|Dec-04-05|| ||CapablancaFan: There simply was no defence to 29. Rd6+!|
|Dec-05-05|| ||DAL9000: I believe this game is analyzed in Vukovic's "The Art of Attack in Chess," which is an outstanding book-- pick it up if you don't have it.|
|Dec-05-05|| ||offramp: Considering that Black is a bit of an unknown he puts up quite strong resistance. It shows that even if you accidentally allow the Greek Gift sacrifice you don't have to throw in the towel straight away.|
|Dec-05-05|| ||Neurotic Patzer: That's an amazingly beautiful and subtle final position. With queens off the board black can do nothing to stop mate. Every single one of Capa's pieces work together in perfect harmony.|
|Dec-06-05|| ||CapablancaFan: If anyone at chessgames.com finds an adequate reply for black against 29.Rd6+ I'll send you $100 right now!|
|Dec-07-05|| ||notyetagm: Another one of those famous Capablanca in-between moves, 24 ... ♕x♕ 25 ♘h7+!. Capablanca just loved to play those zwischenzugen.|
|Dec-07-05|| ||beatgiant: I recall reading somewhere (maybe in _Lasker's Manual of Chess_) the suggestion of 15...f4 16. exf4 Nf5 17. Qg4 Nh6 18. Qg3 Nf5, etc. with a repetition. Does White have anything better against that defense?|
|Dec-28-05|| ||Neurotic Patzer: <CapablancaFan: If anyone at chessgames.com finds an adequate reply for black against 29.Rd6+ I'll send you $100 right now!> Hah! eaaaasy. The adequate reply for black against 29.Rd6+ is "resigns". Now gimme mah money!|
|Dec-28-05|| ||syracrophy: There are no way to stop both threats: 29.Nd5++ and 29.Rd6+, both crushing|
|Dec-28-05|| ||CapablancaFan: <syracrophy> You're right, Capa actually has a choice of kills. Nd5 or Rd6 as both moves are fatal.|
|May-25-07|| ||Maverick2007: Why after 22...Qc7 did Capablanca not try Nd5+ forking the queen afterwhich the Rfe1.|
|May-25-07|| ||Karpova: <Maverick2007: Why after 22...Qc7 did Capablanca not try Nd5+ forking the queen afterwhich the Rfe1.>
23.Nd5+ Nxd5 24.Qxc7?? Nxc7|
|May-25-07|| ||Maverick2007: "Karpova: 23.Nd5+ Nxd5 24.Qxc7?? Nxc7"...I see your logic but I was thinking more like 23...Nxd5 24.Nh7+ if Kf7 then Rxd5 or if Ke7 then Rf1e1...just a thought its obvious that the original ending worked magnificently I was just trying to see if there was another way to win the game. Thank you very much for your insight.|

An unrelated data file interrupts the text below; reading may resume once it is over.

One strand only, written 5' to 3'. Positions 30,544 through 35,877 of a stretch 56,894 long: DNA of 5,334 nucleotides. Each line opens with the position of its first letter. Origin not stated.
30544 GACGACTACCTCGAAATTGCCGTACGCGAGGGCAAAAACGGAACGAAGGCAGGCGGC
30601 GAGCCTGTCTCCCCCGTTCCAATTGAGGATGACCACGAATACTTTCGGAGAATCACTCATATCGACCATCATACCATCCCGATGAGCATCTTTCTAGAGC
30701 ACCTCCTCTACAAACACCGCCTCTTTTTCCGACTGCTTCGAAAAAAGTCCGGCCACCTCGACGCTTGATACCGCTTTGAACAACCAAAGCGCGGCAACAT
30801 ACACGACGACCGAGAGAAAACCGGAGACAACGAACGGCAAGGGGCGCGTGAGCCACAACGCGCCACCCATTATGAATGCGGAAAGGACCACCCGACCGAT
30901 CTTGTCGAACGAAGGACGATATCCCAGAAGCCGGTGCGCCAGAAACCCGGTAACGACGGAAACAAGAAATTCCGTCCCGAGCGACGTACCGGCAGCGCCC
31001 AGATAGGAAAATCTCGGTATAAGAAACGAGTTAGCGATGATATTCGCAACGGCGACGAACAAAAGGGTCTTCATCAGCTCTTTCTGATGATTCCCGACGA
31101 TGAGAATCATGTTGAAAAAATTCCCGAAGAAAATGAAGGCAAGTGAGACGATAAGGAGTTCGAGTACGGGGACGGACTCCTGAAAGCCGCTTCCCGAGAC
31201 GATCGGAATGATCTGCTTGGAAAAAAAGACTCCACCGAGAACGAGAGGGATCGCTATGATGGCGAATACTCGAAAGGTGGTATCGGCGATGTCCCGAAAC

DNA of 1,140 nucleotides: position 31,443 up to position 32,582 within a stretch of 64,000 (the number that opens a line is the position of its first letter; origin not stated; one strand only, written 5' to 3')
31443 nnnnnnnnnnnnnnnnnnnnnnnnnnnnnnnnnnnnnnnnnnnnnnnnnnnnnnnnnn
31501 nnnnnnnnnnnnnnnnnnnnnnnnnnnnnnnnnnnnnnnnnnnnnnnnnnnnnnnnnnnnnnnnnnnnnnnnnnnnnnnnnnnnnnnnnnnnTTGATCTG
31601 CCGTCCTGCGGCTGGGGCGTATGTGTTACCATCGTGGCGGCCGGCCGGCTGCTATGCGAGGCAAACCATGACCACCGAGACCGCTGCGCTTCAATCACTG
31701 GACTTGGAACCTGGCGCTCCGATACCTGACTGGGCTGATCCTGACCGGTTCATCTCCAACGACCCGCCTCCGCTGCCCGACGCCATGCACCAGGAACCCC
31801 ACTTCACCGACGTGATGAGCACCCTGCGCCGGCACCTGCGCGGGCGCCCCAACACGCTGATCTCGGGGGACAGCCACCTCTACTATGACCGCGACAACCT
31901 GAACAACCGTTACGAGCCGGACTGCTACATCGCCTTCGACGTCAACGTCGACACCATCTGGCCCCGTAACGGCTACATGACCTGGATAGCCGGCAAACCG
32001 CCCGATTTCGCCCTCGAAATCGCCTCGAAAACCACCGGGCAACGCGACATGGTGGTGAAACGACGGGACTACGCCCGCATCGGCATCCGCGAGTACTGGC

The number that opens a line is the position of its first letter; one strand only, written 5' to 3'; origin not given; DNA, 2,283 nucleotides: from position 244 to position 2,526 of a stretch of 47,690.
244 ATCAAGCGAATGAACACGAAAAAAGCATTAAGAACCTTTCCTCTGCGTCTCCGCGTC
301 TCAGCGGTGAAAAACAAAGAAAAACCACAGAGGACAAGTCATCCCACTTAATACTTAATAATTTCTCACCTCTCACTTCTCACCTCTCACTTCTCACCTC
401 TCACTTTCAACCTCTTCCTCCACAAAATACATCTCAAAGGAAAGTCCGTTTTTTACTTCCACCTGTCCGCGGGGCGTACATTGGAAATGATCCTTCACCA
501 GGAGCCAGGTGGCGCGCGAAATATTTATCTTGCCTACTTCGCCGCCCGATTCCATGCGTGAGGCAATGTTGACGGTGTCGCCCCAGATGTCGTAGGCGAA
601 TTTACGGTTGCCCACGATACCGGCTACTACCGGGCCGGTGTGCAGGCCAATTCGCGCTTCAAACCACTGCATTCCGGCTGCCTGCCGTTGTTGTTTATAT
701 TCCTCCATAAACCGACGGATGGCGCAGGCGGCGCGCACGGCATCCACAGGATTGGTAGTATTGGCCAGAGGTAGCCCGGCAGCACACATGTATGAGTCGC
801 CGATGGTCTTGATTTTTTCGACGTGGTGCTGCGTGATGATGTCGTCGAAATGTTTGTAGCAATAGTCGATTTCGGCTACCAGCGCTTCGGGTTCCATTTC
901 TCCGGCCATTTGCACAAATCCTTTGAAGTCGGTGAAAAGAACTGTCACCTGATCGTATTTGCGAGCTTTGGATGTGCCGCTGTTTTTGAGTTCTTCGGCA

|May-25-07|| ||Karpova: <Maverick2007>
After 23.Nd5+ Nxd5 24.Nh7+ Kf7 25.Rxd5 Qxg3 26.fxg3 Re8 black is up a whole piece and will probably win the game because white has no compensation.
|May-25-07|| ||Maverick2007: Karpova, excellent point I guess the way the game was originaly was played is the only way for White to win after move 22. Thanks again this is what learning is all about I appreciate your insight!!|
|Nov-22-07|| ||whiteshark: <beatgiant: <I recall reading somewhere (maybe in _Lasker's Manual of Chess_) the suggestion of 15...f4 16. exf4 Nf5 17. Qg4 Nh6 18. Qg3 Nf5, etc. with a repetition. <Does White have anything better against that defense?>>> No!
click for larger view
|May-24-09|| ||thevuky: What if 14 ... e5?|
|Jul-03-09|| ||returnoftheking: 14..e5 15. Ne6+ Kf6 16. f4 Nc6 17. Rad1 Qxd1 18. Qg5+ Kxe6 19. Rxd1 |
|Jul-03-09|| ||visayanbraindoctor: What is the background of this game?
<Augalv> This game was played in Buenos Aires Argentina. Would you know if Molina an Argentinian amateur player and was this a simul?
|Jul-03-09|| ||Augalv: <visayanbraindoctor>, as I told you in the Kramnik page, this was an exhibition game and Lizardo Molina Carranza (his complete game) was the president of the Argentine Chess Club at the time the game was played, and also at the time the Alekhine-Caplabanca match took place.|
|Dec-27-09|| ||epiglottis5: Since Vukovic's book didn't give analysis for alternatives to 13...Kg6, I tried to analyze them as practice: |
A) 13...Kh6?? 14.Nxf7+! Rxf7 15.Qxd8
B) 13...Kg8? 14.Qh5 Re8 15.Qxf7+ Kh8 16.Qh5+ Kg8 17.Rad1 Bd7 (17...Nd3 18.Qh7+ wins the knight; 17...Nd7 18.Qf7+ Kh8 19.Nxe6 wins; 17...Nd5 18.Qh7+ Kf8 19.Qh8+ Ke7 20.Qxg7+ Kd6 21.Nf7+ wins) 18.b4 and white will have a material advantage. If 18...Na6, I analyzed 19.Rd4 as winning but the computer suggested the much better 19.Ne4! e.g. 19...Nf5 (the move I thought would save black) 20.Nf6+! and white still wins.
|Apr-23-10|| ||copablanco: Molina's queen bishop and rook were
hemmed in, and that's like giving
Capablanca rook and bishop odds then.
|Dec-06-14|| ||Amarande: The only moves that prevent mate for a while are 28 ... Ne5 and 28 ... Nxf4.|
Not only does this leave Black a piece down without compensation, but a quick analysis with Rybka indicates that either the Rh8 or the Bishop will also go lost soon if the Black King is to live a little longer. And it's not a comfortable life either, the White Knights and Rooks are still harassing hard.
Resignation for Black was quite in order.
A great victory, one of those beautiful games where Capa sets his sights on the enemy King and no amount of simplification can shake the wolves off (another one in this vein being Capablanca vs O Bernstein, 1914 - again the net holds fast right down to endgame levels of material).
|Jun-10-15|| ||TheFocus: This was one of thirteen exhibition games against the best players of Argentina, played during Capablanca's 1st South American Tour.|
This game was played in Buenos Aires on May 26, 1911.
|Mar-14-16|| ||erony: It seems to me that Capa made a mistake on 19th move, he could win by 19 Rad1! Nd3 20 f4 Qb6+ 21 Kh1 Ndxf4 22 g3! or 22 Rxf4! Rh8 23 e5+!.|
Instead, after 19 exf5?, he lets the win slip : later, Black can defend by 21...Ngf4! (he played the wrong Knight) 22 Qg3 Be6! forcing the perpetual check.